In my goalie clinics, I always remind my shooters to keep their shots “age appropriate.” The same goes for coaching. The younger the goaltender, the more important it is to keep the mood light. Again, hockey is a game, and we can’t lose sight of that. Coaches can have expectations, but one of those is to make the game enjoyable. During my first year coaching a local squirt team, my assistant coach asked, “So, what are your expectations for the season?” My reply — “I want to make sure every child has so much fun that they want to play next year.” — was clearly a bit too abstract. He wanted to work on our forecheck and transition game, which was fine. I let him handle the X’s and O’s of our practice and game planning. Meanwhile, I was the mood czar, pushing kids when I thought they could handle it, and backing off when they needed a softer touch.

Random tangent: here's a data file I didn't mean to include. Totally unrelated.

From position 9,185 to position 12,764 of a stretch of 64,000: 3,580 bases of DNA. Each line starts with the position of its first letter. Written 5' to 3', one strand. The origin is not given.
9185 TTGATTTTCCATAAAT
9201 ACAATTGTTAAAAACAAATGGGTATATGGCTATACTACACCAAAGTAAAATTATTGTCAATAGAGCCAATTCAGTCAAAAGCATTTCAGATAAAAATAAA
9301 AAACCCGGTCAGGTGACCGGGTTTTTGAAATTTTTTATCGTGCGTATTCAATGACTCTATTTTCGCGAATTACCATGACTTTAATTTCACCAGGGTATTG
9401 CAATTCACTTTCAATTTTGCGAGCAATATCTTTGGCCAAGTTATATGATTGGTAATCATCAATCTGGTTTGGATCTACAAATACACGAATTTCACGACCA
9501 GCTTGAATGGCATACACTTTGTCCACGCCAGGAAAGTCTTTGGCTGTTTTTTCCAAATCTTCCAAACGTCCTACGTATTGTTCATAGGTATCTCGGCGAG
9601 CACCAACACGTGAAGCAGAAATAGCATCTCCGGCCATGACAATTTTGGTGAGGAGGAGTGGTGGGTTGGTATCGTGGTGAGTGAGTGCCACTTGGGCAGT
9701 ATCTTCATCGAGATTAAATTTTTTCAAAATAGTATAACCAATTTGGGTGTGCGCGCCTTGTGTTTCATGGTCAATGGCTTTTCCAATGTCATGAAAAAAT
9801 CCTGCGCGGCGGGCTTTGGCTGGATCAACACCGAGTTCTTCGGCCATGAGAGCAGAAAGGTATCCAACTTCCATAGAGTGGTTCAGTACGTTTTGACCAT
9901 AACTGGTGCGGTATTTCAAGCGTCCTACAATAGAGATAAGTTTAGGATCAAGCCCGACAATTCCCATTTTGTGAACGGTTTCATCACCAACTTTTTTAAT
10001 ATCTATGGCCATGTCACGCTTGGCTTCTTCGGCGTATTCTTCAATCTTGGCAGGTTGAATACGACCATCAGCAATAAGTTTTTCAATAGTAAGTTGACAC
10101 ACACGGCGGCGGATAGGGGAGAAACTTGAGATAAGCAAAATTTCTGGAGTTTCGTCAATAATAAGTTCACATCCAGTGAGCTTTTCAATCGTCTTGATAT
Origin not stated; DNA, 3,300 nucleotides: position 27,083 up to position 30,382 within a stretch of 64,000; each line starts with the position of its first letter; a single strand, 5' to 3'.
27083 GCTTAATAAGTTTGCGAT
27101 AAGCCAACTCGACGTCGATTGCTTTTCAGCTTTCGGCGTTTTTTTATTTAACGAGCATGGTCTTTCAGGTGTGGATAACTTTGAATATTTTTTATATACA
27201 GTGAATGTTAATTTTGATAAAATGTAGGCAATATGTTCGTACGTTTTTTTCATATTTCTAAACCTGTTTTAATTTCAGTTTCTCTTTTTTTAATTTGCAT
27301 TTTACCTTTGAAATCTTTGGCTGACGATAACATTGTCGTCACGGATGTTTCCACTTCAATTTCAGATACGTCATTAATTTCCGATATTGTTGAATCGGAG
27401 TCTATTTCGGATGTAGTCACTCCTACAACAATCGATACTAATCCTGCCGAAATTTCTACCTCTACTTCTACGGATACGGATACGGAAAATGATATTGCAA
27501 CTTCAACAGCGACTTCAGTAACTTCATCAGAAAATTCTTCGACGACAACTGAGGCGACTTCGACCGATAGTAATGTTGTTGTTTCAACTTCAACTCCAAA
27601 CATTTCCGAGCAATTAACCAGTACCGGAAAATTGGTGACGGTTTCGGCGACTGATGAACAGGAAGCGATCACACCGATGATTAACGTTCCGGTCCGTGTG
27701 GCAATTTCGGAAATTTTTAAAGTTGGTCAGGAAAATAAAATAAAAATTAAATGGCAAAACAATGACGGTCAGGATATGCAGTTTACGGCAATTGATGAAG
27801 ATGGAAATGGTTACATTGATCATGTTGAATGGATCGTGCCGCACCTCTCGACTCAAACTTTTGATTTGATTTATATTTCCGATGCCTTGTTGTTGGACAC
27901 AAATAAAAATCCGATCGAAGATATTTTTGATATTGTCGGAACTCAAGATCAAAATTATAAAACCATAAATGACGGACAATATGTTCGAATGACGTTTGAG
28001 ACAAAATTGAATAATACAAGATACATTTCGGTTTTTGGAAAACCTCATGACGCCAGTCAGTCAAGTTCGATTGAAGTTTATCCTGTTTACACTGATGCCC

Coaches, engage your parents. Parents, engage the coaches. It’s critical to have everyone on the same page. That’s doesn’t mean you’ll always agree. I recently had a post-clinic chat with a parent who didn’t like my approach. He wanted more repetition, less instruction. I calmly explained my rationale, and why it was crucial for me to set the agenda, not his son. I also reminded him that repetition without proper technique often leads to bad habits. The distinction, of course, was this was a private lesson, and the father could opt not to have his son participate. A team setting is a bit trickier. Still, the more coaches and parents know about each other’s expectations, the better prepared they are to handle the bumps in the road that inevitably crop up.